Femme Fatale Hormone

A new study says hormone makes women hot, causes them to cheat

Here she comes, you better watch your step . . .

goldsardine (CC Licensed)

The femme fatale is a staple of film noir. With gams to Cleveland and moxie to match, they lure men in before pulling the old 23 skidoo and pitching woo with the next Joe at the speakeasy. However, a new study claims both the hourglass figure and the readiness to cheat on a man both result from the hormone Estradiol.

The study, which looked at 52 female undergraduates at the University of Texas at Austin, claims that women with a high level of the hormone both expressed more desire to cheat on their partner and were ranked as more attractive than their Estradiol-impaired peers. But some think that the study might be mistaking social effects for physiological ones.

"If more attractive man comes along, women with high levels of this hormone are more willing to leave their partner for him," said Kristine Durante, a doctoral candidate in psychology at UT Austin and lead author on the study. "These women aren't having more one night stands, they're trading up."

The study, which appeared in the journal Biology Letters, asked the participants to rate the chance that they would flirt with, kiss or have sex with someone other than their current partner within the next year. The level of estradiol measured from saliva samples directly correlated with the participants' response that they would cheat on their boyfriend. Additionally, when full body photos of participants where shown to two male and seven female research assistants in the lab, the nine subjects rated the women with the higher levels of estradiol as more attractive.

But Virginia Sadock, director of the program in human sexuality at New York University Langone Medical Center, thinks the study has too many flaws to be generally applicable. Aside from doubting that the statistics used by the authors effectively differentiated between chemical and social/psychological effects, Sadock also believed that the sample size for both the cheating survey and the attractiveness rating were too small and too specially selected. Also, Sadock thought that a sample consisting almost entirely of white, university educated, 19 and 20-year-old women makes the study hard to apply to women outside of that demographic.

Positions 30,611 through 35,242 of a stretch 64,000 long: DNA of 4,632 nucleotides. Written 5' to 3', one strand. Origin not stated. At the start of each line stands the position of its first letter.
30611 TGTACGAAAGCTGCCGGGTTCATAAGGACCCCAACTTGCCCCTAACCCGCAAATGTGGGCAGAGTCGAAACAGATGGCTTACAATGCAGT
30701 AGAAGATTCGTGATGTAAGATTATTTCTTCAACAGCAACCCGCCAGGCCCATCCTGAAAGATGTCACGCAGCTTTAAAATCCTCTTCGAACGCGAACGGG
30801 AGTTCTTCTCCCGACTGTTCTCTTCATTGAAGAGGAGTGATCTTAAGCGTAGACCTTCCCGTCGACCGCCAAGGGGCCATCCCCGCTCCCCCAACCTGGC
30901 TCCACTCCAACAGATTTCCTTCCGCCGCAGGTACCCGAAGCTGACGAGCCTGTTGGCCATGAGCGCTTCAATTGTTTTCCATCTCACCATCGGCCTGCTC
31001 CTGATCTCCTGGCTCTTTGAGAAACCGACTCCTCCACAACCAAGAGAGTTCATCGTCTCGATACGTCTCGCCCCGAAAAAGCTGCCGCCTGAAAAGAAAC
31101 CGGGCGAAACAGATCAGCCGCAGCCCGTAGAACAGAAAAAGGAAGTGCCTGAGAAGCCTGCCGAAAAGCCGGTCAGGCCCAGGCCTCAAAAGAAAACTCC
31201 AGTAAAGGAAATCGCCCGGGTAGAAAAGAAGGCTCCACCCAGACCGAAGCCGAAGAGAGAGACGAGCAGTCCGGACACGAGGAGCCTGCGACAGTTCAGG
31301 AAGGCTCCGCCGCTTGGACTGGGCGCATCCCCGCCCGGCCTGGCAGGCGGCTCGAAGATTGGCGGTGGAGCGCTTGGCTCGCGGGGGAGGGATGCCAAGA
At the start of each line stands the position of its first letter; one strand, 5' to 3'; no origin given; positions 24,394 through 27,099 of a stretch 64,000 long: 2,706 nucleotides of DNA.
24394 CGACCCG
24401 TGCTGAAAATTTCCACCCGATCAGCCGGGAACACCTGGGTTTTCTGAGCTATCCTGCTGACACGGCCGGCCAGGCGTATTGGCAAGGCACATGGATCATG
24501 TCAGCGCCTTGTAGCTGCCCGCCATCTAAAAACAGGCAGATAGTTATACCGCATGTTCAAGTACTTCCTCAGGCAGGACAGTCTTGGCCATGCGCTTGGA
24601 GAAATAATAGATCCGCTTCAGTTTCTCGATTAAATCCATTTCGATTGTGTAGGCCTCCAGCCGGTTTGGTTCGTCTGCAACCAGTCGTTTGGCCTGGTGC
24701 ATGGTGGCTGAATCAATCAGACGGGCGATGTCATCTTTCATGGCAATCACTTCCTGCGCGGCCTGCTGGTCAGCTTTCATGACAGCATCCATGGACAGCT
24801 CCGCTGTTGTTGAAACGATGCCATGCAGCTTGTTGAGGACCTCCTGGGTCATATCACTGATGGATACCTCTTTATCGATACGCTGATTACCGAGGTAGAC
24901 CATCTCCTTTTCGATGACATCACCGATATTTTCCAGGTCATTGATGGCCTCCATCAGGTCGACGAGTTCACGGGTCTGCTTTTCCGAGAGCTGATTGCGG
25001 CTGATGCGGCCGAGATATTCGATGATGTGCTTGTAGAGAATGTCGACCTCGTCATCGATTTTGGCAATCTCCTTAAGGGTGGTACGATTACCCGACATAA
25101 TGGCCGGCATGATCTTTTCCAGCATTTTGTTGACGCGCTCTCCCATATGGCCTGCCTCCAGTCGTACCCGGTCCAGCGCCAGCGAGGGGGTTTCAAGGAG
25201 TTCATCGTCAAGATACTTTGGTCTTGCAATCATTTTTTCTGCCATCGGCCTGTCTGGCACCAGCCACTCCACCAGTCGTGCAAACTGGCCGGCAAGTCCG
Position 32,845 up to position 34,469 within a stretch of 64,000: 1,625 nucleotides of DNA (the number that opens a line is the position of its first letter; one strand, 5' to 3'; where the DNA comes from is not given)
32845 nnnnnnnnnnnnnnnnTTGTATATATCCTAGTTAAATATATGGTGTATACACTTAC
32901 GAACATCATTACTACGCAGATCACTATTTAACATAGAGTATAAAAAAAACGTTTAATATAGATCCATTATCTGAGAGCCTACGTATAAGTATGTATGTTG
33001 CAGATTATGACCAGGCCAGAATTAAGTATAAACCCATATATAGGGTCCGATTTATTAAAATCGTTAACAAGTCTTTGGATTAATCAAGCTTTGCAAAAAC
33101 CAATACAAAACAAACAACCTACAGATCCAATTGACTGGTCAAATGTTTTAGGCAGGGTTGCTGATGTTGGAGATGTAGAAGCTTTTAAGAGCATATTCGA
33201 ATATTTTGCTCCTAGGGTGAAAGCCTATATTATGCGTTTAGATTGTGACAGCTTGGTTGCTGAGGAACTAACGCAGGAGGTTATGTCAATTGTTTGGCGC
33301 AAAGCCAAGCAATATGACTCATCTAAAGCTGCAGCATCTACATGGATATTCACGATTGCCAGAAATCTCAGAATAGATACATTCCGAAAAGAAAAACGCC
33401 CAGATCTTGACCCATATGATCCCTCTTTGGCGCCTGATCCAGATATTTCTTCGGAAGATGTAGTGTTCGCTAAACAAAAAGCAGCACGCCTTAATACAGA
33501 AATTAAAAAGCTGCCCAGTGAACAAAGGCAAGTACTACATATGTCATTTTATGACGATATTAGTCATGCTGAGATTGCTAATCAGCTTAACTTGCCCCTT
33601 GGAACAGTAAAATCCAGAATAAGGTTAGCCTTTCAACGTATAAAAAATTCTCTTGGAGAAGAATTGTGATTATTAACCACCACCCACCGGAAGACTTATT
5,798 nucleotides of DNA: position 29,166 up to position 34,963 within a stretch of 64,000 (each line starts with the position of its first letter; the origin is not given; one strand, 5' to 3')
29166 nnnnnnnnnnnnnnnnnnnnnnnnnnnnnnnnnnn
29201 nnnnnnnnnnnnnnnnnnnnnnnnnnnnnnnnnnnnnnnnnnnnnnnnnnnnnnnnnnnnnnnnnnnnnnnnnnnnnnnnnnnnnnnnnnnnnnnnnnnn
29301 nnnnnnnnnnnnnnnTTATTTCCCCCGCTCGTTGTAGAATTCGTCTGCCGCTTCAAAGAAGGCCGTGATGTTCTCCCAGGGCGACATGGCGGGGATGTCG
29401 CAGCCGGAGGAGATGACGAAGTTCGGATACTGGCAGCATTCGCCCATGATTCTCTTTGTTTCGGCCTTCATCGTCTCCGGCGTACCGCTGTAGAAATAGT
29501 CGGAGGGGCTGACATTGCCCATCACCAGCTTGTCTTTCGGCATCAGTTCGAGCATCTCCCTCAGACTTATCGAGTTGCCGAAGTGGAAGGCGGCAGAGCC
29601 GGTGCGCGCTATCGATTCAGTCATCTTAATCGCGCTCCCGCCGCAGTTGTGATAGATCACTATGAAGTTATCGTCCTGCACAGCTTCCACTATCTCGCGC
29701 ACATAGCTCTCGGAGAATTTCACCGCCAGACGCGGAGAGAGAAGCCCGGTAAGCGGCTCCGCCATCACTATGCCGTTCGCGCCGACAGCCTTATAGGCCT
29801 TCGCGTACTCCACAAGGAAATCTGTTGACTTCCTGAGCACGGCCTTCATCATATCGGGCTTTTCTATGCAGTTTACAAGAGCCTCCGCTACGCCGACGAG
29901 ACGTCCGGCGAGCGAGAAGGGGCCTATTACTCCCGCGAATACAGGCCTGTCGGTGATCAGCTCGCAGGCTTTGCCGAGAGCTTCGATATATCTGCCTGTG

"The only way to properly control for the social factor would be to give women who have low estradiol the hormone and see if things change," said Sadock, "and that may not be possible."

However, Sadock did call the study a good start, saying "it's interesting, but its just not enough yet."

But while scientists may quibble over the quality of the study, Durante has already received an unexpectedly large response from the general public.

"I got letters from wives saying 'know I know why I want to leave my husband!'', said Durante, "and one guy who wrote that his girlfriend left him, but that now he feels better because he knows that its just the hormone and not him."

"It's not you, it's the estradiol?" Doesn't quite have the same ring to it…